Taking Care of Business is Taking Care of Each Other
As leaders, many of us learned more than we expected to about epidemiology, contact tracing, and vaccinations as we faced two years of a pandemic.
But there’s another facet of employee well-being that has always been present but was certainly magnified and elevated during that challenging time, and that’s mental health. The ability for our team members to manage stress and anxiety, control emotions and cope with personal challenges is just as important as their physical health. And since the month of May is Mental Health Awareness month, we thought we’d share a few things we’ve done to encourage positive mental health practices in our workplace, as well as list a couple of our favorite tips from leading experts on this topic.
Take Your Dog to Work Days – Whether it’s one of our canine companions making an appearance on a Zoom screen or a visit to the office from an employee’s dog after an afternoon “puppy salon” appointment, we have experienced first-hand the power of pets to light up a room, reduce stress and activate positive feelings all around. We highly recommend you consider some dog days of summer coming up and invite some pups to be a part of your workplace.
Breath of Fresh Air – In a review of the research, Gregory Bratman, PhD, an assistant professor at the University of Washington, and colleagues shared evidence that contact with nature is associated with increases in happiness, subjective well-being, positive affect, positive social interactions and a sense of meaning and purpose in life, as well as decreases in mental distress (Science Advances, Vol. 5, No. 7, 2019). In fact, according to Kirsten Weir, a researcher with the American Psychological Association, “Spending time in nature can act as a balm for our busy brains. Both correlational and experimental research have shown that interacting with nature has cognitive and emotional benefits.”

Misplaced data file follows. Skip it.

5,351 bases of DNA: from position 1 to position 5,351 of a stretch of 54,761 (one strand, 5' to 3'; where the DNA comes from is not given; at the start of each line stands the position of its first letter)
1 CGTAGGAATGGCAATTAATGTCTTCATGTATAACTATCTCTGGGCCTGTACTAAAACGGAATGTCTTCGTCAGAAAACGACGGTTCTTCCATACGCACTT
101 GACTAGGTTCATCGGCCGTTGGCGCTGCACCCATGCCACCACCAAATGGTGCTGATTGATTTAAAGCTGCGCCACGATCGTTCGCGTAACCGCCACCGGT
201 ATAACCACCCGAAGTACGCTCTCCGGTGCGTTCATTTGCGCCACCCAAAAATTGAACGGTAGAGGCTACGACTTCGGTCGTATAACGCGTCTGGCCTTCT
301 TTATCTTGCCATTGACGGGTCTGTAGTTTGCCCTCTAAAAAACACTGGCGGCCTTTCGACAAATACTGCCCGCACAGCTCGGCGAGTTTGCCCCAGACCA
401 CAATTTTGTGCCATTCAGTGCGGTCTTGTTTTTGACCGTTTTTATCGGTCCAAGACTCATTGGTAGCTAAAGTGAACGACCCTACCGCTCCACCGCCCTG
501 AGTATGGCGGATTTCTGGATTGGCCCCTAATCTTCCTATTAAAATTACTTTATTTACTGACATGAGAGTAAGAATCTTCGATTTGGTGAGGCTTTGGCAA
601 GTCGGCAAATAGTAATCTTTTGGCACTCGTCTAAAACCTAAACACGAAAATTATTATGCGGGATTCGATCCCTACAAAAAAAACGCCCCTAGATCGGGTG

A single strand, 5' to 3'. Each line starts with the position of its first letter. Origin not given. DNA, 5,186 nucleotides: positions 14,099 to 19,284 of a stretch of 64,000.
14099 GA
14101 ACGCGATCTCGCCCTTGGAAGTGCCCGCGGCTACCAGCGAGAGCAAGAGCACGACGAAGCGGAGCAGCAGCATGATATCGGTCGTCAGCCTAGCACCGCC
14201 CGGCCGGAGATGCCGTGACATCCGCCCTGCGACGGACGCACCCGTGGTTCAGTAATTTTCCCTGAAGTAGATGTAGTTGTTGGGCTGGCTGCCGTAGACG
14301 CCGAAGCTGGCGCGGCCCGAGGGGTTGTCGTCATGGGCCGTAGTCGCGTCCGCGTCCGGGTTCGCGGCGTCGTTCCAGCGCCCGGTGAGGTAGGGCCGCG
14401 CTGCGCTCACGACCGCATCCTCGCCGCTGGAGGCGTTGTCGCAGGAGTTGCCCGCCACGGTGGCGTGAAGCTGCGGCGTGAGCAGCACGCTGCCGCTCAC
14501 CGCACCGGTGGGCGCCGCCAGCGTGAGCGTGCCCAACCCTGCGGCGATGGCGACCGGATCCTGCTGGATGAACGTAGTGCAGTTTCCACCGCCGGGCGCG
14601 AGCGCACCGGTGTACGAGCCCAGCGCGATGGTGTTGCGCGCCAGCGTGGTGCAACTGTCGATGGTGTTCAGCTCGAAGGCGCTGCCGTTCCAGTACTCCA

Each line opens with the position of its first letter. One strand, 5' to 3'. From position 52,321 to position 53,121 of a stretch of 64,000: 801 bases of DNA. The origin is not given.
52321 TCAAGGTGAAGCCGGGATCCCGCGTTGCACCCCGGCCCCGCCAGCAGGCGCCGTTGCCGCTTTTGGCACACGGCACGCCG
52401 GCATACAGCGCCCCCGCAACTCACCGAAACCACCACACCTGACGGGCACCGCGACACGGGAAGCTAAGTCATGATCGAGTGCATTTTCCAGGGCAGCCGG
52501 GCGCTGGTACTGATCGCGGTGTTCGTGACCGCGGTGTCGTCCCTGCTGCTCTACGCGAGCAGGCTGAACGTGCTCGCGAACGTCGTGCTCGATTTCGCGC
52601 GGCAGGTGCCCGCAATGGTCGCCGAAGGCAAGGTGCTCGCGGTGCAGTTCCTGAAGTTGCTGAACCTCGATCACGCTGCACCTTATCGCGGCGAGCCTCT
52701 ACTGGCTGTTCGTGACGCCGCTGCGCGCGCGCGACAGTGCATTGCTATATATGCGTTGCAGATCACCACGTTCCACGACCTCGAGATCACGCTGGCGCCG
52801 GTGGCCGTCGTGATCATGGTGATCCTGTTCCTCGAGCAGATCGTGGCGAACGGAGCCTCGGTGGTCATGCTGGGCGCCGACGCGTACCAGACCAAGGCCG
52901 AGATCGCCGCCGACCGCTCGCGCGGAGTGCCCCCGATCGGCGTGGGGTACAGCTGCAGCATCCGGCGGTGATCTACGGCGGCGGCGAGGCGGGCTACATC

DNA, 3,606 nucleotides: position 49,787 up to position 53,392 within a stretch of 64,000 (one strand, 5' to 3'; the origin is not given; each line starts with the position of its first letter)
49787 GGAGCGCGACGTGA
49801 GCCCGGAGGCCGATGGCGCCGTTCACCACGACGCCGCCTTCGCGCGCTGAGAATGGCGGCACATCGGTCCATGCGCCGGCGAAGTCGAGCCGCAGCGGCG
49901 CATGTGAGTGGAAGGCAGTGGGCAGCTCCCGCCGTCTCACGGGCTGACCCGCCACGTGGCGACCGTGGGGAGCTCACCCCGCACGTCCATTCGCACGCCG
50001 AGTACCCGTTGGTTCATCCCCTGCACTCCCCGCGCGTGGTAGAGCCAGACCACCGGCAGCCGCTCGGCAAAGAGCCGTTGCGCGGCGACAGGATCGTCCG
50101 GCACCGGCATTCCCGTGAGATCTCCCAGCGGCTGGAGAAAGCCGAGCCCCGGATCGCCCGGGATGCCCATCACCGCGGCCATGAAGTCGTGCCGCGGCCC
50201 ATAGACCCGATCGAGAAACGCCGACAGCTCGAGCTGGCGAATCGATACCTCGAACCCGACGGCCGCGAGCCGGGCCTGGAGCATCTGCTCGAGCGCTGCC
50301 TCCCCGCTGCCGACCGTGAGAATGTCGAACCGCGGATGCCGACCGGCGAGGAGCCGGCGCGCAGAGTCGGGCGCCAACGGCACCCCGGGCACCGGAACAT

Practice Positivity – Our staff meetings consist of sharing three things: one success from the previous week, one thank-you to a colleague for a way they helped or supported you, and one priority you’re looking forward to tackling that week. This simple practice focuses on positivity and starts the week off with people feeling appreciated and also accomplished for something they made progress on or completed the week before. According to Lisa Yanek, Assistant Professor of Medicine at Johns Hopkins, boosting your bright side leads to better mental health and has shown ties to longevity and better physical health as well.
Make Time to Connect – All of us – even introverts – were impacted by a lack of social connections when we had to be more cautious during Covid. But psychologists emphasize that we all need social connections and workplace relationships play a big role in mental health and job satisfaction. Small things like eating lunch together or organizing a happy hour can lift your mood and give you that dose of social sharing that our brains actually crave.
Be Kind – Our team just recently helped a local nonprofit in its resale shop with inventory intake and organization so they can fulfill a mission of helping families in need. It was five hours of our time but the positive impact was not only on this nonprofit, but on our team. The lift we all get from helping others is rooted in brain science. Mayo Clinic researchers have found that volunteering reduces stress and increases positive, relaxed feelings by releasing dopamine. “By spending time in service to others, volunteers report feeling a sense of meaning and appreciation, both given and received, which can have a stress-reducing effect,” says Mayo on its healthcare blog.
Taking care of business means taking care of each other, and that includes mental health. Being aware of the ways we can improve our mental health at work – and putting these things into practice – is an important step on the journey of employee well-being.